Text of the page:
The earliest antique German beer steins date to the fourteenth century, a time when earthenware was being improved, Germany was making new and improved brews and Europe was ravaged with the bubonic plague.
The First Steins
Beer steins evolved as a result of the laws passed in several German principalities stating that covers had to be on all beverage and food containers. The laws, and others related to sanitary conditions, were in reaction to the fear that a recurrence of the bubonic plague, also called the Black Death, would be caused by several invasions of flies throughout Central Europe in the mid to late fifteenth century.
Up until that time, most common folk drank beer from mugs made of porous earthenware or wood. The well-to-do and upper class drank from glass, pewter or silver vessels, called beakers or tankards.
The first steins were simply mugs and with a hinged lid with an attached thumb lift. As progress continued in the refinement of earthenware, a new material developed called stoneware. Chip and crack resistant, the new non-porous material was a perfect choice for holding beer.
Relatively expensive, the stoneware lidded drinking vessels soon became the subjects of Renaissance artists that added designs making them even more appealing. Early German beer steins from the fifteenth to the seventeenth centuries often had:
- Carved or applied decorations and decorative detailing
- Carved or applied scenes including figurative, historical and Biblical
- Carved or applied shields
- A clear salt glaze
- A chocolate salt glaze
- A cobalt oxide blue glaze
- A manganese oxide purple glaze
The Introduction of Faience
By the mid seventeenth century, German beer and stoneware beer steins were in high demand. The elite members of the German society wanted elaborately decorated steins made of silver, pewter or glass which were made in Bavaria, Koblenz and Koln.
However, there was also great attention paid to the beautiful porcelain Ming mugs of China. Although at the time European potters did not know how to produce porcelain, German potters produced a substitute for porcelain, called faience.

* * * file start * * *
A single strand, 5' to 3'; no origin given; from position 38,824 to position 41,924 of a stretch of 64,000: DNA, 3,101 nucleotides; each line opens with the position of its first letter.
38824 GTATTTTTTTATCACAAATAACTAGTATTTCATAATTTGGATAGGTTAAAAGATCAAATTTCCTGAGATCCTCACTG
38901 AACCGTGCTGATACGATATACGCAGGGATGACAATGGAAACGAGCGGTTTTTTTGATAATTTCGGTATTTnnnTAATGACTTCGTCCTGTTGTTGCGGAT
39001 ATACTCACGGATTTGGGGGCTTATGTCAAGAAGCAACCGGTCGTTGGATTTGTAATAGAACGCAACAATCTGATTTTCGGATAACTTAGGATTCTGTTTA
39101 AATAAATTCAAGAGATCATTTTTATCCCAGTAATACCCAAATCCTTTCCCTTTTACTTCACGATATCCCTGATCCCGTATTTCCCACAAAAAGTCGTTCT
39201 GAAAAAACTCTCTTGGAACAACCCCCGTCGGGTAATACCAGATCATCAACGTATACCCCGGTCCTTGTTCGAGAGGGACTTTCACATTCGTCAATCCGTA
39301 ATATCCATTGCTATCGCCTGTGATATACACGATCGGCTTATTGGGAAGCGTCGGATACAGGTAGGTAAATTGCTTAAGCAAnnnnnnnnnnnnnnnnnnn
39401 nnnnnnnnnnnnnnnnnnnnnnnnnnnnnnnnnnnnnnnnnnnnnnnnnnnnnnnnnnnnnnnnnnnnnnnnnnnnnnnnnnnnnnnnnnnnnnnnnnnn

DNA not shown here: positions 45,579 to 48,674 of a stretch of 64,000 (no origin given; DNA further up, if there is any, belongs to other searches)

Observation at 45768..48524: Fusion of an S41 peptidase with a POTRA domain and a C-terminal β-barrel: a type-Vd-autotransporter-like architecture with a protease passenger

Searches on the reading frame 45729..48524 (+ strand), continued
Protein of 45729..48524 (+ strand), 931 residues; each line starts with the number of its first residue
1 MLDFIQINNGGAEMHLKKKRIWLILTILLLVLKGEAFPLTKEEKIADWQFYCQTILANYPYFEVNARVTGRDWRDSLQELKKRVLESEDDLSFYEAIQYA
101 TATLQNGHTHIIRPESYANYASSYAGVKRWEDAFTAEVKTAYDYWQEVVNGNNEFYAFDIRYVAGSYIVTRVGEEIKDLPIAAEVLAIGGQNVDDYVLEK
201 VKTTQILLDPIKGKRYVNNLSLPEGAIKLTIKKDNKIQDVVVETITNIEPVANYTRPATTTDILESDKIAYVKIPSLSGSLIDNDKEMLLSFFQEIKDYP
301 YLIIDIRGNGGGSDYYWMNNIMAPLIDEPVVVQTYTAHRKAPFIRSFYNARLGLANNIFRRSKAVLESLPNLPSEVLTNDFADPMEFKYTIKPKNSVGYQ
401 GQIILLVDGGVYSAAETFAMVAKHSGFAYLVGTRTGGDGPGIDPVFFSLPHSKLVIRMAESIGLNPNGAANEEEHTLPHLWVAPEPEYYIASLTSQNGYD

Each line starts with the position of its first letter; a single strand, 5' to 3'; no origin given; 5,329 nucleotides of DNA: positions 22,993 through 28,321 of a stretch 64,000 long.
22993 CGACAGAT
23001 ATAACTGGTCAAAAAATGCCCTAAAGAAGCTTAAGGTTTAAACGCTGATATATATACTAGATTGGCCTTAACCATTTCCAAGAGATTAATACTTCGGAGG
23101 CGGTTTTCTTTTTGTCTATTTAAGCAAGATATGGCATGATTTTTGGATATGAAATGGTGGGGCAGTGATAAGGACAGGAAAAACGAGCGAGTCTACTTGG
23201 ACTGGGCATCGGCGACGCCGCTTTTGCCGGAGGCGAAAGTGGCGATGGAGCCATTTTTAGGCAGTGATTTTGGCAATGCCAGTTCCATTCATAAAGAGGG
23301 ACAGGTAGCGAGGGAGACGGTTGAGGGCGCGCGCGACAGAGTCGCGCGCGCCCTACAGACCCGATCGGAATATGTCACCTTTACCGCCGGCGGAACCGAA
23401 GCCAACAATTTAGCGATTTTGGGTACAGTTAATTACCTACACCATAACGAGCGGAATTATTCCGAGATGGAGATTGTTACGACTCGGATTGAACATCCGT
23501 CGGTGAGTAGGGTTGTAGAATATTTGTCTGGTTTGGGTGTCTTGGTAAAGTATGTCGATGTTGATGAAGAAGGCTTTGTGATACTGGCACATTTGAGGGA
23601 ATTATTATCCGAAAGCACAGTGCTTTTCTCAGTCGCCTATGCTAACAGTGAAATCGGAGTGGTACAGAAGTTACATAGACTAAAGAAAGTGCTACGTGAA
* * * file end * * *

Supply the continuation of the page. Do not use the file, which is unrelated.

Beer steins made of faience, a type of earthenware that uses tin oxide to create a white porcelain looking glaze, quickly became popular in Germany. The German faience steins were:
- Less expensive than the Chinese porcelain pieces
- Adorned with beautiful decorative designs and motifs in late Renaissance and early Baroque styles rather than Chinese designs
- Beautifully glazed since the German blue glaze was purer than the Chinese blue glaze giving the steins stunning coloring and crisp lines
Porcelain Antique German Beer Steins
Many German beer stein makers continued making faience steins throughout the eighteenth century. At the same time, European porcelain had been perfected and the costly German porcelain beer steins were in demand by Germany's wealthiest families.
Besides porcelain, several other materials were used in the making of beer steins during this time period. Like the porcelain steins, beer steins made of the following materials were also very costly:
- Enameled glass
- Engraved glass
Steins of the Mid Nineteenth to Early Twentieth Century
The German beer steins produced from the mid nineteenth to early twentieth century saw a resurgence in the popularity of stoneware steins decorated with Renaissance designs and motifs. These steins were:
- Made using clay from the Koln area which has a distinctive white color
- Decorated in the Renaissance style often having relief decorations
- Colored using a gray salt glaze
- Topped with lids of inlaid porcelain
This era is also the beginning of molded German beer steins. The first molded steins were made in the region of Weserwald by Reinhold Hanke. Once molds were used and beer steins were being mass produced, the beautiful highly detailed carved relief work of the early steins was no longer unique. It appears on hundreds, if not thousands of molded steins.
German Beer Stein Makers
The following are some of the many makers of German beer steins:
- Reinhold Hanke
- Dumler and Breiden
- Smion Peter Gertz
- Eckhardt and Engler
- Hauber and Reuther
- Merkelbach and Wick
- Marzi and Remy
- Reinhold Merkelbach
- Rastal Werk
- Albert Jacob Thewal
- J. W. Remy
- Villeroy and Boch
German Beer Stein Resources
The following price and identification guides are available at Amazon:
- The Beer Stein Book: Illustrated Catalog, Current Prices, Collector's Information by Jim Gruhl and Gary Kirsner
- The Beer Stein Book: A 400 Year History by Regina Kelleter and Gary Kirsner
- The Mettlach Book by Gary Kirsner
Collecting German Beer Steins
Although you will not find antique German beer steins made of early stoneware or faience in local antique stores or online auctions, there are many beautiful beer steins made in centuries past available to collectors.